Millwood was acquired from Texas for Chris Ray and will assume the veteran role on this young pitching staff. After three sub par seasons in hitter-friendly Texas, Millwood rebounded to a very solid performance last year putting up a 3.67 ERA in 198.2 innings. Millwood is not an ace and he's not a big rah-rah guy who's going to take the young pitchers under his arm and be a defacto-pitching coach for them, but what he is going to do is take the ball every five days and compete and that alone is going to help this team in 2010.

    Bergesen was one of the biggest surprises in the AL last year until a line drive off his shin ended a rookie of the year caliber season. Bergesen will be just 24-years old on opening day and has already shown he can consistently get big leaguers to pound the ball into the ground with a lively sinking fastball. Bergesen struggled at times to get left-handers out in the minors but an improved slider that he was able to spot under their hands gave him the additional weapon he was missing and allowed him to hold them to a .263 average. Bergy works fast, throws strikes, and changes speeds enough to make him a joy to watch and besides Matusz, he's the guy I'm most looking forward to seeing pitch in 2010.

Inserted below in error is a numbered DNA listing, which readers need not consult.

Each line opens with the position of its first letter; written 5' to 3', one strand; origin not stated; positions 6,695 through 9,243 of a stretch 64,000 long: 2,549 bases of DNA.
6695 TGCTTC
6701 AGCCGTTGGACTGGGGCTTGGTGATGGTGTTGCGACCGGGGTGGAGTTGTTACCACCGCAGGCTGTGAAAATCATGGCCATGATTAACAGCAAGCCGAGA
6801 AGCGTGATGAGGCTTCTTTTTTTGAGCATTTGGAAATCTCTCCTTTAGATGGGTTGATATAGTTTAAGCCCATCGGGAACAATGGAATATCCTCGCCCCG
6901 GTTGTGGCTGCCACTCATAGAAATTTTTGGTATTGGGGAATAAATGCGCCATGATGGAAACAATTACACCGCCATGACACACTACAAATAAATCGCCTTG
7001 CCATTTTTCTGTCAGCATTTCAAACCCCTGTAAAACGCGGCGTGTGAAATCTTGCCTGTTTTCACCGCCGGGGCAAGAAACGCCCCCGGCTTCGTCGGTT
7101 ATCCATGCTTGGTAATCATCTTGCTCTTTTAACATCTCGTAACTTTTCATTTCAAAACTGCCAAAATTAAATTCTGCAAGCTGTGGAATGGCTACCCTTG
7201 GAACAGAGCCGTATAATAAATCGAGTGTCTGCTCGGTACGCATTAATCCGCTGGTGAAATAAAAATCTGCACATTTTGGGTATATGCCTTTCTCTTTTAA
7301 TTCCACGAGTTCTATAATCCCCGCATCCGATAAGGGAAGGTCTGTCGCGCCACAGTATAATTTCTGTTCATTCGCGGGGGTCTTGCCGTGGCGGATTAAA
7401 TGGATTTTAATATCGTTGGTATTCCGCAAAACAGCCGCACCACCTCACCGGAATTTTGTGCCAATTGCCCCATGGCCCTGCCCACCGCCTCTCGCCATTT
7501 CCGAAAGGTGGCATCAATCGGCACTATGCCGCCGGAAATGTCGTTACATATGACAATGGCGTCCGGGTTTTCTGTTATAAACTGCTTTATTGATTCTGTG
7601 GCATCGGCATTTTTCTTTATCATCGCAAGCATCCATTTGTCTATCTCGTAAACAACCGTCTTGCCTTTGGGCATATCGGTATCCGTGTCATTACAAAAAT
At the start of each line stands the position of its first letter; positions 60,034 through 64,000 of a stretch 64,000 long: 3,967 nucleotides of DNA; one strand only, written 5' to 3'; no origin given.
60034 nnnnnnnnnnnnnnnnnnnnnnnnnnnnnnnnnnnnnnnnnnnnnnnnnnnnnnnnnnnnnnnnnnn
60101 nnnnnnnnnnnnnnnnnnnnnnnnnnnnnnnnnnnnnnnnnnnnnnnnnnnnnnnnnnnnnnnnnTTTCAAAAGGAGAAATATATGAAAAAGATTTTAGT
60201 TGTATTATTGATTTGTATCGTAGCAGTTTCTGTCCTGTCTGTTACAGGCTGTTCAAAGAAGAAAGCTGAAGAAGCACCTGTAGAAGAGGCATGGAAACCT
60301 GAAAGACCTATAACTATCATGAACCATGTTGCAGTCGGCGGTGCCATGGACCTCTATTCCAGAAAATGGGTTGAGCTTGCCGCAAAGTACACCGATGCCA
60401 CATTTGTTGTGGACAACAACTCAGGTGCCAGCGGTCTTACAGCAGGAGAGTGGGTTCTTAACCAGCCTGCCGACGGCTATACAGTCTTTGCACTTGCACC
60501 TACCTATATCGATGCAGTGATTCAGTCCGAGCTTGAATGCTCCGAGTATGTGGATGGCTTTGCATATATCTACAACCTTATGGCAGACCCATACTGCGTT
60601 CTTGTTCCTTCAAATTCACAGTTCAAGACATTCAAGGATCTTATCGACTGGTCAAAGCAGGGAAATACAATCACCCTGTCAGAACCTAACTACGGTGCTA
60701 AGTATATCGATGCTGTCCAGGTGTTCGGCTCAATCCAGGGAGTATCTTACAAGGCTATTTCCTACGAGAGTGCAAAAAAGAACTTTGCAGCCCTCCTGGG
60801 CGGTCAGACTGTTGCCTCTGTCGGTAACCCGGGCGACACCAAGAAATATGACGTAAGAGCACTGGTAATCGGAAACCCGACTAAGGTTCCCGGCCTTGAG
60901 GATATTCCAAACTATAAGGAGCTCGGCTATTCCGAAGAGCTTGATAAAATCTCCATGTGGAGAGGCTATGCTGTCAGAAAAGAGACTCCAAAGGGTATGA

Up Next: Minor League Rotations

     


    Comments/Questions?
    Visit the Orioles Hangout Message Board


Tony Pente

Tony has owned and operated Orioles Hangout since 1996 and is well known for his knowledge of the Baltimore Orioles organization from top to bottom. He's a frequent guest on Baltimore-area sports radio stations and can be heard regularly on the 105.7 FM The Fan. His knowledge and contacts within the Orioles minor league system and the major league baseball scouting industry is unparalleled in the Baltimore media and is known as an expert on the Orioles prospects.

Archive